– Tonny
    Sep 2, 2022 at 13:45
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    "Riding pillion" is the term I'd immediately think of, though these days it's more commonly used for motorcycles. I'd say it's the most common way to talk about two people riding a motorbike, but I am in the UK.
    – Showsni
    Sep 2, 2022 at 14:11
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    Riding pillion is perfectly normal modern English in the UK. Horses or motorbikes.
    – TonyK
    Sep 2, 2022 at 16:09
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    I grew up in Canada and was perfectly familiar with the term"pillion seat" with reference to a motorcycle. But it could be because my father rode motorcycles in England during World War II and used to use this expression, so maybe it really is rare in Canada. I live in the U.S. now, and I never hear this expression here. Sep 3, 2022 at 5:41
4

Double bank

To carry an extra person on a horse or pony. Wikipedia

This term can also be used for bicycles, but mainly for horses.

to carry a second person on (a horse, bicycle , etc Collins Dictionary

2

The phrase I have always used is riding two-up.

However, the dictionaries don't seem to have caught up with this usage in the equestrian space, but there are plenty of hits for riding motorcycle with a pillion passenger.

NSFW warning, it does get used for other things as well, so don't web search niavely for it.

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    Since it’s not well-covered by dictionaries, can you elaborate on what contexts you’re familiar with this usage from — current equestrian circles in the UK, or elsewhere, or some other setting?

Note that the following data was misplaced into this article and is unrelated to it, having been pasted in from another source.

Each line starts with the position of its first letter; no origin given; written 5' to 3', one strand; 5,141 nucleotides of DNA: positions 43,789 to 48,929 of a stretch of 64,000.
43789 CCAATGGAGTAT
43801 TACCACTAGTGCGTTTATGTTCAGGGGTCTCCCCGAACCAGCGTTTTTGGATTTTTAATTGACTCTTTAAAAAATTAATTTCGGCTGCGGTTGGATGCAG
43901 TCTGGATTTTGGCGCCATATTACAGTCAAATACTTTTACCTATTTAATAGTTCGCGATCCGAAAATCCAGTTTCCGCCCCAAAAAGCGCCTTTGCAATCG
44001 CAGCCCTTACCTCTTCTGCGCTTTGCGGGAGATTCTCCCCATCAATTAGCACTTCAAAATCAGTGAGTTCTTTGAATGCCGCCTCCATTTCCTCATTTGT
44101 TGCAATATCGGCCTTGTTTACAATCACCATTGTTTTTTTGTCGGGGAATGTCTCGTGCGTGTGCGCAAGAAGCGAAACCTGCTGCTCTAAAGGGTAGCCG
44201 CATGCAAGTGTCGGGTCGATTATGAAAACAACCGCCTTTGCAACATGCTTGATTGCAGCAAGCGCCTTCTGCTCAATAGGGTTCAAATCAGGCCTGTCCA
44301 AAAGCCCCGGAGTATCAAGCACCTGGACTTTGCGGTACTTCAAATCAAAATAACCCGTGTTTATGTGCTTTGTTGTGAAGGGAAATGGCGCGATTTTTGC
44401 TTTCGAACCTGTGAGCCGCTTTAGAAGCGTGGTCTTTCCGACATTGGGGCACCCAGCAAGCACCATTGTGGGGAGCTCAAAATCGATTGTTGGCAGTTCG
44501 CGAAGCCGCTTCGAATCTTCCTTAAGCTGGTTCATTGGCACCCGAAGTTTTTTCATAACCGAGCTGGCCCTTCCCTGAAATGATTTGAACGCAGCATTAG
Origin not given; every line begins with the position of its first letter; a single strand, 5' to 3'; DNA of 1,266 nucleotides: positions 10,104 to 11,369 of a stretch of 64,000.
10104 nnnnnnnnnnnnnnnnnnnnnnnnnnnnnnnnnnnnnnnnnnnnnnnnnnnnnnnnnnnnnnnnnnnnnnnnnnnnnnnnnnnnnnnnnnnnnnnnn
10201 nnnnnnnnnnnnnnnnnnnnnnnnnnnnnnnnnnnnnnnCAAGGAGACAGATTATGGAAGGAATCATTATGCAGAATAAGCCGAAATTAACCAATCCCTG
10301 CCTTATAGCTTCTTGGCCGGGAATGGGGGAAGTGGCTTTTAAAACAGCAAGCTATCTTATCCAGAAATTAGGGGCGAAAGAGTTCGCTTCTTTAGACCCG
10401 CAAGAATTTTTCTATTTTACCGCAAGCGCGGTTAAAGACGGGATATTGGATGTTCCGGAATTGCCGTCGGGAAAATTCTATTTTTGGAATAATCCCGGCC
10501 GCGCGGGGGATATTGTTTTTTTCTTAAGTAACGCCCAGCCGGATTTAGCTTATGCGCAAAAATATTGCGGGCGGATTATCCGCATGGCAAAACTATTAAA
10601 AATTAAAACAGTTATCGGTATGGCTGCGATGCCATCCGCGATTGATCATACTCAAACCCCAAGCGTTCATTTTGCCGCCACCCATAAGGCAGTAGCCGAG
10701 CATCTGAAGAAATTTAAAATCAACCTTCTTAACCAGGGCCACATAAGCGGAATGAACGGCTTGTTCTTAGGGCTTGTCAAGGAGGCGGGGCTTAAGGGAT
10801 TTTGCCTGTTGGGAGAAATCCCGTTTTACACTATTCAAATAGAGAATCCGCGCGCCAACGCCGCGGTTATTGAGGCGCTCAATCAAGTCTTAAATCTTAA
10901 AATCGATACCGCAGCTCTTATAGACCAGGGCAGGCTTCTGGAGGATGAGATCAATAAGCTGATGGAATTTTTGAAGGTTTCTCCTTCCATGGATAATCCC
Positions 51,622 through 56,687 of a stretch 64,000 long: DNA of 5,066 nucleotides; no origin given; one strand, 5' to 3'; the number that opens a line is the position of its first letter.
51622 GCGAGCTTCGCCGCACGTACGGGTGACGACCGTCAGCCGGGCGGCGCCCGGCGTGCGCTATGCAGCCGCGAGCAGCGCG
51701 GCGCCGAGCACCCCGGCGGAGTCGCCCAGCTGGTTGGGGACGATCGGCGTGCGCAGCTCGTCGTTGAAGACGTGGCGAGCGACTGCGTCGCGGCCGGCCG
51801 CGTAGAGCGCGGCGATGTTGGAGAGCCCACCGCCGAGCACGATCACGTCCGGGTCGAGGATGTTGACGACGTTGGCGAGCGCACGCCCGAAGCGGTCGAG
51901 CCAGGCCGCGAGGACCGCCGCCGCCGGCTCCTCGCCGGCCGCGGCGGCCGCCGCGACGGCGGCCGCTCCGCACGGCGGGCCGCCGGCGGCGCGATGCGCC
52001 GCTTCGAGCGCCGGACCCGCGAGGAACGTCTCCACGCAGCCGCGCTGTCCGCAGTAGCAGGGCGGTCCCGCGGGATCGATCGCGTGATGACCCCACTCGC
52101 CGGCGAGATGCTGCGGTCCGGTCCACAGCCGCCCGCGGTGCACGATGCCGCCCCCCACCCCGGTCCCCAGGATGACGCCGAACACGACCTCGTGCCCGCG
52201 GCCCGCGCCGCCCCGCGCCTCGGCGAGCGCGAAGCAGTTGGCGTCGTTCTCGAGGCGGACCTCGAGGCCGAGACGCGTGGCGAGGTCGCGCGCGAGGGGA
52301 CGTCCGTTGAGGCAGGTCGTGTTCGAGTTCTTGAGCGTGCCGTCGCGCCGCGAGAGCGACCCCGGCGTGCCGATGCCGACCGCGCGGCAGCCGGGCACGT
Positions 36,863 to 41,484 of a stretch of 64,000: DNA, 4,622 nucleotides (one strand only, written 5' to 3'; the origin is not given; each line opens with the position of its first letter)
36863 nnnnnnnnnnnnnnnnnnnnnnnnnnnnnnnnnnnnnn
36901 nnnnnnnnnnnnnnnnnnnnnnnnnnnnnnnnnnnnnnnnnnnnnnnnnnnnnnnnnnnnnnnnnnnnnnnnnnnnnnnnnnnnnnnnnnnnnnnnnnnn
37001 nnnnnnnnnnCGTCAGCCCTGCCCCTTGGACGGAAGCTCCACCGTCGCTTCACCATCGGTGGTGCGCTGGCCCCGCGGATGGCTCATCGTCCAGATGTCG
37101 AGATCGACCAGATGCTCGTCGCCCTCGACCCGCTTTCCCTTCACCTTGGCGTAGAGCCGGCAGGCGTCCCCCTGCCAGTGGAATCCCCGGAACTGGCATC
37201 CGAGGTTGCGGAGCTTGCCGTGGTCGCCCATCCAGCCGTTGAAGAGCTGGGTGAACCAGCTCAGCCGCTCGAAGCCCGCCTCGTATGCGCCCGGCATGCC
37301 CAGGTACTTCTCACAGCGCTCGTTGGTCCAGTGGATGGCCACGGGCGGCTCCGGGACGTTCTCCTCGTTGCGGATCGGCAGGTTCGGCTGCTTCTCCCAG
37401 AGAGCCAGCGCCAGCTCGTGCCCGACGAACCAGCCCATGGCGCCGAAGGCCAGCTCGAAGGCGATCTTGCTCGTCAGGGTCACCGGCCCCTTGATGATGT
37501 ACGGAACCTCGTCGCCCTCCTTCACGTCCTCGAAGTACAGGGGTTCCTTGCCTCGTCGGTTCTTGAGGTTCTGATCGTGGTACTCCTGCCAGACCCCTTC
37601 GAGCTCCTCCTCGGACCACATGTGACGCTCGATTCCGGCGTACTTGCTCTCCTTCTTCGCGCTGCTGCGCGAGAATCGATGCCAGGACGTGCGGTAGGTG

– PLL
    Sep 3, 2022 at 9:41
  • I too have heard two-up used normally, "they're two-up ...", in the UK, relatively contemporaneously to today.
    – Fattie
    Sep 4, 2022 at 16:13
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"Riding pillion" was used in the US/Canada but seems to have dropped out of general usage. You'll find it in Mason Arnold Green https://www.google.com/books/edition/Springfield_Memories/GghcU1_ianUC?hl=en&gbpv=1&dq=%22riding+pillion%22&pg=PA38&printsec=frontcover

and in William Knox Wigram https://www.google.com/books/edition/Flotsam_and_Jetsam_a_cargo_of_Christmas/XzpcAAAAcAAJ?hl=en&gbpv=1&dq=%22riding+pillion%22&pg=PA104&printsec=frontcover

"Riding bitch" is mostly biker slang but very occasionally may refer to horses. AFAIR it pops up in Dickie's excellent "To the White Sea" in relation to aeroplanes (but I could be wrong). In any case seems to date back about 30 years.

0

Just for the record!

According to the Maquarie Dictionary,

dink

is indeed used for exactly this purpose, in Australia.

https://www.macquariedictionary.com.au/resources/aus/word/map/search/word/dink/Tasmania/

(As a kid I only ever heard it used regarding pushbikes - but I wasn't part of a horsey set.)